Lisa Perrotti-Brown - 31/08/2017
About this WINE
Nicolas-Jay is a collaboration between Jean-Nicolas Méo of Burgundy’s Domaine Méo-Camuzet and American music producer and wine enthusiast Jay Boberg. Established in 2013, the enterprise makes wines from its own fruit and fruit sourced from other high-quality growers. The partners initially used the winemaking facilities of Adelsheim and later those of Sokol Blosser. They subsequently bought some promising vineyard land and constructed a new winery. Both initiatives will create scope for improvements to what is already a hugely successful operation, which has established itself among the Willamette Valley’s finest producers.
American music producer Jay Boberg and Burgundian winemaker Jean-Nicolas Méo had been friends for over 30 years when, in ’13, they established Nicolas-Jay in Oregon’s Willamette Valley. Their initial plan had been to buy grapes and run a négociant operation. But when they discovered that the property whose fruit they rated most highly was for sale, they bought it: the 7-hectare, organically farmed Bishop Creek in the Yamhill-Carlton AVA became their estate vineyard.
Nicolas-Jay’s first vintage was ’14. Today, the range includes several bottlings of Pinot Noir, notably Ensemble, a special barrel selection from the Willamette Valley blended by Jean-Nicolas Méo, and several single-vineyard wines, along with a small amount of Chardonnay. Their early vintages were a hit with consumers and critics alike, despite tiny volumes.
Nicolas-Jay obtain fruit from three sources. First is their own vineyard, Bishop Creek in Yamhill-Carlton. This steep site, with elevations ranging from 80 to 180 metres, was planted in the 1980s. There are six hectares of Pinot Noir and one hectare of Chardonnay. This fruit is the source of a single-vineyard wine.
Second, they source fruit from specific blocks within vineyards owned by other growers, notably: Momtazi in the McMinnville AVA, planted to Pinot Noir in ’97, farmed biodynamically and with volcanic soils; and Nysa in the Dundee Hills, where Nicolas-Jay’s block consists of low-yielding Pommard-clone vines planted in ’90. Both sites are used to make classy, almost Burgundian, single-vineyard wines. Others are used for Nicolas-Jay’s Willamette Valley blend.
The third source will, in due course, be their new vineyard in Yamhill-Carlton. This site features Pinot Noir and Chardonnay in three distinct sites with different aspects and soil types, all farmed organically.
The new winery gives winemaker Jean-Nicolas Méo and his associate Tracy Kendall greater control over temperature. It also provides space to keep wines in barrel for more than one vintage, which had not been possible in either of their previous facilities. The winery is operated by gravity flow, allowing for gentle fruit reception and processing.
All fruit is destemmed and fermented with natural yeasts. The Pinot Noir is aged in 30-35% new French oak; the Bishop Creek Chardonnay is aged in 20% new wood.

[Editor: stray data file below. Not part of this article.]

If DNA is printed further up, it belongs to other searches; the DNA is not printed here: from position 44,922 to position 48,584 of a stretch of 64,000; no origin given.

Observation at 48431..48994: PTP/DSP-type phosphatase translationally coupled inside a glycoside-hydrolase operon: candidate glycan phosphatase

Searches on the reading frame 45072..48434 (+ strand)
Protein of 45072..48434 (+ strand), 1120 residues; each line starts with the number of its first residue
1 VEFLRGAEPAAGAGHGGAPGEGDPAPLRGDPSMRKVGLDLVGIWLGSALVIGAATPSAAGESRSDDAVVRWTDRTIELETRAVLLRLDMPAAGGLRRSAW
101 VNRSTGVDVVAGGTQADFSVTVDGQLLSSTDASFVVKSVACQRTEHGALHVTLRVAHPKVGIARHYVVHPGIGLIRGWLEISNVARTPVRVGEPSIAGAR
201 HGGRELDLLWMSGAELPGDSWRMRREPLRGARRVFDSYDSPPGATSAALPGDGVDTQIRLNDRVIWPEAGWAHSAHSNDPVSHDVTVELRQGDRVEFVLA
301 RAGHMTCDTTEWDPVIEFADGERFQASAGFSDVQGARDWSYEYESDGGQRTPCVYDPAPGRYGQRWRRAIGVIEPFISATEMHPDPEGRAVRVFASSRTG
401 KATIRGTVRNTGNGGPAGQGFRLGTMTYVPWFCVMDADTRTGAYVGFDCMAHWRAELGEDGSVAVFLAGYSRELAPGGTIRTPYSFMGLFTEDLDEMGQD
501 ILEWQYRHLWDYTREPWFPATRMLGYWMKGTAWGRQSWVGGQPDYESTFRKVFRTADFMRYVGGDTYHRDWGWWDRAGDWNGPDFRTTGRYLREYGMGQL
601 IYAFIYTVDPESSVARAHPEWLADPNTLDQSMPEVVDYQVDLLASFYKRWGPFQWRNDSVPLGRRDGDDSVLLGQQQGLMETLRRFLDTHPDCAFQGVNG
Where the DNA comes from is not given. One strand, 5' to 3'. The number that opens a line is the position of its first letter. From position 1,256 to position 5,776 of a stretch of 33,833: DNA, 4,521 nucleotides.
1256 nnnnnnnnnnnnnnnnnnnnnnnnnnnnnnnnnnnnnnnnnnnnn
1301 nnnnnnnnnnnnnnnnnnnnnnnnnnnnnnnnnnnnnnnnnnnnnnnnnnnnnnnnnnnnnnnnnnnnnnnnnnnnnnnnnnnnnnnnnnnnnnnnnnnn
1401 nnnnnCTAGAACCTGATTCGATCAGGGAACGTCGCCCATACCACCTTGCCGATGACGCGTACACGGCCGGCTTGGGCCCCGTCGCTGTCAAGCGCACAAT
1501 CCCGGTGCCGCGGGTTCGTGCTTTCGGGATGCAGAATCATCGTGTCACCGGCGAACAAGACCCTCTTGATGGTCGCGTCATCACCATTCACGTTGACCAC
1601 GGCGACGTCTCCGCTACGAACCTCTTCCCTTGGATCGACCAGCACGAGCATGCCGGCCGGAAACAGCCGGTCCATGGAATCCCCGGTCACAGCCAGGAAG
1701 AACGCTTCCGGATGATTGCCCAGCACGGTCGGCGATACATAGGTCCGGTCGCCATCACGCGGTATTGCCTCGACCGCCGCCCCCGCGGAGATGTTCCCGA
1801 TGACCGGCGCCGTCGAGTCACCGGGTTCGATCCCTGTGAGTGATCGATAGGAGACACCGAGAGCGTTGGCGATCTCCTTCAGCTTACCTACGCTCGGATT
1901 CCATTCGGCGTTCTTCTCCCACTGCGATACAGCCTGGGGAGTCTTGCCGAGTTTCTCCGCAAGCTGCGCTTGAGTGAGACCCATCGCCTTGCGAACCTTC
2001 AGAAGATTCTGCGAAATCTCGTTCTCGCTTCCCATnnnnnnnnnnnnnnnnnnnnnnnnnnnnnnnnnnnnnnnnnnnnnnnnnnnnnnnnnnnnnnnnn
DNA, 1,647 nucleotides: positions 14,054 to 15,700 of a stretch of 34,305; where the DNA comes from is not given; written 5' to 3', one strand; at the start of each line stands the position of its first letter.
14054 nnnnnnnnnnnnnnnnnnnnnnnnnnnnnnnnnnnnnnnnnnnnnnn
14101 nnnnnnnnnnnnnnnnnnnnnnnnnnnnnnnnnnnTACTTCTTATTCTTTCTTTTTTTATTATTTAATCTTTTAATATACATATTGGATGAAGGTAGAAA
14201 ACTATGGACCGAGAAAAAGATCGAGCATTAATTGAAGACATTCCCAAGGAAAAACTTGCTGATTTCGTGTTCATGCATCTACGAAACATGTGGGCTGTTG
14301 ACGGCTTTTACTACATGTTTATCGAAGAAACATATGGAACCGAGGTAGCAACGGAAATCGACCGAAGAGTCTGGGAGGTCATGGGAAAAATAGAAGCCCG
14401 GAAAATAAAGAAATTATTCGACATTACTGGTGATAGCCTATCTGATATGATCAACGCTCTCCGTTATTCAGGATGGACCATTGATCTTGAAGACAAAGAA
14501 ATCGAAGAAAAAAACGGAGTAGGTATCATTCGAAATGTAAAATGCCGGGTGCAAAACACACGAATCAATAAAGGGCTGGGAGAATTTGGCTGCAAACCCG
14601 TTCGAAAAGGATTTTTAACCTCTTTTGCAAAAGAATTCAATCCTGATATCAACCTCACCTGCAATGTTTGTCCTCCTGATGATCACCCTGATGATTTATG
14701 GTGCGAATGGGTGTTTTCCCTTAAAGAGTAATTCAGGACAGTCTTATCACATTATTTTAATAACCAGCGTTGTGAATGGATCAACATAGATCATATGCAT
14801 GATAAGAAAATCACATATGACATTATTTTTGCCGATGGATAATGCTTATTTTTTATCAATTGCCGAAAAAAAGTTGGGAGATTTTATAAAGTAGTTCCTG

All of Nicolas-Jay’s estate vines are farmed organically. Most of the grapes they purchase are organic or biodynamic.
The Willamette Valley Viticultural Area lies in the Willamette Valley of Oregon. At 5,200 square miles (13,500 km2), it is the largest AVA in the state, and contains most of the state's wineries; The Willamette Valley AVA was established in 1984, and since then six smaller AVAs have been created within the northern portion of Willamette Valley (Dundee Hills, probably the best known, Chehalem Mountains, Eola-Amity Hills, McMinnville, Ribbon Ridge, and Yamhill Carlton ).
Its soils, rich in volcanic and glacial deposits are ideal for wine-growing. This combines with the Willamette Valley’s relatively mild climate: cool, wet winters and warm, dry summers.
The region's terroir provides some of the best conditions for growing Pinot Noir. Although Williamette Valley is worldwide acclaimed for their production of Pinot Noir wines, it also produces such varietals as Pinot Gris, Pinot Blanc, Chardonnay, Riesling, Gewurztraminer, Sauvignon Blanc, and limited quantities of Cabernet, Merlot and Syrah.
Pinot Noir is probably the most frustrating, and at times infuriating, wine grape in the world. However when it is successful, it can produce some of the most sublime wines known to man. This thin-skinned grape which grows in small, tight bunches performs well on well-drained, deepish limestone based subsoils as are found on Burgundy's Côte d'Or.
Pinot Noir is more susceptible than other varieties to over cropping - concentration and varietal character disappear rapidly if yields are excessive and yields as little as 25hl/ha are the norm for some climats of the Côte d`Or.
Because of the thinness of the skins, Pinot Noir wines are lighter in colour, body and tannins. However the best wines have grip, complexity and an intensity of fruit seldom found in wine from other grapes. Young Pinot Noir can smell almost sweet, redolent with freshly crushed raspberries, cherries and redcurrants. When mature, the best wines develop a sensuous, silky mouth feel with the fruit flavours deepening and gamey "sous-bois" nuances emerging.
The best examples are still found in Burgundy, although Pinot Noir`s key role in Champagne should not be forgotten. It is grown throughout the world with notable success in the Carneros and Russian River Valley districts of California, and the Martinborough and Central Otago regions of New Zealand.